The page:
When I first came to NSU, it was during the 3.2 era during which 18-year-olds could drink the weaker brew. There was actually a position on the student government called commissioner of refrigerators. The commissioner was in charge of renting small refrigerators which could hold a six pack or two for the dorm rooms. There were certain times when a classroom smelled like a saloon. But there was no point in holding class on Friday afternoons The few who attended were in a drowsy state or irritated by having to deal with the drowsy ones. Faculty meetings nearly always had someone bring up the point that the on-campus consumption of alcohol countered the purpose of the institution. Eventually, the change in liquor laws as it affected drinking age eliminated the problem, and the five day academic week was revived from near-extinction.

  7. Deb Geelsdottir

    We drank in the dorms regularly when I was a student, 1971-76. In fact, that’s literally the reason I graduated in 1976 rather than 1975. They weren’t my finest years.

    The U of MN began selling beer, maybe liquor too, at sporting events last year. It was chiefly to appease the big donors who wanted to drink at the football games. The students complained that if drinking was allowed in the stadiun, Everyone ought to be allowed to drink. After all, it’s all about the students, right?! So the regents buckled and allowed them to drink too.

    It remains very controversial.

  8. bearcreekbat

    $10,000+ for tuition etc seems a pretty high cover charge to get into a party when most bars let you in for a whole lot less, even with a band.

  9. Bill Fleming

    BCB, maybe if a student bought enough school booze s/he could get a break on tuition. Kind of like a work/study program. Some of the kids in the Art Department back in my college days could have earned a full scholarship. ;-)

  10. As an alumni of the University of Chicago (PhD 2013), the pub in the basement of the former student union was the best place to drink in Hyde Park, either on or off campus. On-campus pubs offer good places for grad students to discuss theoretical matters of their field long into the night, or an easy place to take a departmental seminar speaker when everyone with access to a car vanishes (that happened pretty often to me…). So, at least at the graduate level, I think the ability of a campus to sell liquor can be a very positive thing.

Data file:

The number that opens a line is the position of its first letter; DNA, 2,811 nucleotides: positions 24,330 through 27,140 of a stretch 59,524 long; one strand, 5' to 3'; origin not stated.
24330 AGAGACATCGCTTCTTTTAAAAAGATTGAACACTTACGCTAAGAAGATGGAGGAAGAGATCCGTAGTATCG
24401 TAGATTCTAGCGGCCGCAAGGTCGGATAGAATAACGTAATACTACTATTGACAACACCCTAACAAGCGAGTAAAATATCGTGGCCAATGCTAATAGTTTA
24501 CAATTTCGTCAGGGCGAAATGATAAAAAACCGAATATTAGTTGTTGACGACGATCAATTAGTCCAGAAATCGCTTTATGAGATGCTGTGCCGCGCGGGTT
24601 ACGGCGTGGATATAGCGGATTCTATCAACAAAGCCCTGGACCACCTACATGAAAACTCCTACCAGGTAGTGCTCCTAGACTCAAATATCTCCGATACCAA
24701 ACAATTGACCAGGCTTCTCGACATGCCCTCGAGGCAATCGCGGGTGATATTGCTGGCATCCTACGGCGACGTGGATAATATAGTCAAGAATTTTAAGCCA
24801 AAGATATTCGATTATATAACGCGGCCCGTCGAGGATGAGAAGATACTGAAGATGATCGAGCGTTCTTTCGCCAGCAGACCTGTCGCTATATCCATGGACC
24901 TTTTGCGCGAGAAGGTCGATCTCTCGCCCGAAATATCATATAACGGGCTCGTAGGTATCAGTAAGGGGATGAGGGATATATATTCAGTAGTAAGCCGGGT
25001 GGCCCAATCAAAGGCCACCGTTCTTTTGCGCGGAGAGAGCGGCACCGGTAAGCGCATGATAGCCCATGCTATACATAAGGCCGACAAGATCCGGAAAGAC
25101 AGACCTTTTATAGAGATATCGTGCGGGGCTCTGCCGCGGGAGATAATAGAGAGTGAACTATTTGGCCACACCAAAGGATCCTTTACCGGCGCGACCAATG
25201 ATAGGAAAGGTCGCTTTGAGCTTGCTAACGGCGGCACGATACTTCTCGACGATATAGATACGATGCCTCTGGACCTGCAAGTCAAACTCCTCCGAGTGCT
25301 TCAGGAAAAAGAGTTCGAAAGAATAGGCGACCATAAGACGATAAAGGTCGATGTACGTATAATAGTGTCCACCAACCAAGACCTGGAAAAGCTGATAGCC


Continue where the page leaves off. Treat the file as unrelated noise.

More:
11. Cory said “(Pennington County won’t have to worry—the kids at Mines are too busy engineering to want any beer on their campus, right?)”

    That wasn’t the case when I went to school there in the 90’s. They were a very large party school. I was shocked. Don’t know what it is like now, though.

  12. bearcreekbat

    Bill, if that were the case I should have earned a free ride at Mankato State College, except the college didn’t sell the booze – dang it!

    As an aside, it is a historical fact that during the William Henry Harrison presidential campaign his supporters capitalized on his Democrat opponents characterizing him as a log cabin drunk by bringing alcohol in log cabin shaped containers to the campaign events and giving this stuff out for free to win votes. The fellow owning the company providing the alcohol was named “E. C. Booz,” hence many folks argue that is the origin of this term, “booze.”

  13. bearcreekbat

    Mike J – can you say “Hall’s Inn?”

  14. Anthony D. Renli

    bearcreekbat – Sadly, as I learned the last time I was in Rapid City. The Hall Inn has closed.

    I shed a tear of sorrow – where else within walking distance of campus could modern students totally hose their GPA?

  15. bearcreekbat

    Anthony – probably at the upstairs in the Firehouse – an equally popular hangout in the 1970’s and 80’s for the upcoming engineers.

  16. Indeed. The Hall Inn is no longer and was a shell of its former self for some time before it closed. Only the sticky floors and painted ceiling tiles remained.

  17. I’d rather light a candle than curse the darkness. If SDSU can make premium ice cream they can make premium beer. Possibly an inter-University project with SDSU doing the ingredients, School of Mines designing the brewing facility, USD handling the marketing, Dakota State in charge of online sales, BHSU handling the national and international marketing and NSU training all the new employees.

    I would become a customer of a deal like that.

  18. Bob Mercer! I apologize for misattributing and for not getting to your comment soon enough to help you access the live feed. Were you able to get the video?

    (I’ll correct the attribution above immediately!)

  19. Porter—move from R&D to F&D? Sounds like a winner!

    RWB—that’s an amazing proposal for inter-campus collaboration! I like it!

  20. Jerry K.S., do you recall when Senator Arnie Brown got that legislation passed, and/or under what SDCL chapter we can find it?

  21. Deb, on U of M—really? Folks can’t do all their drinking at the tailgate party before and at the pub after the game? They can’t refrain from drinking alcohol for a mere three hours in the stadium? And big donors, don’t y’all have enough fancy drinking establishments and sherry at home that you don’t need to turn campus into a pub, too?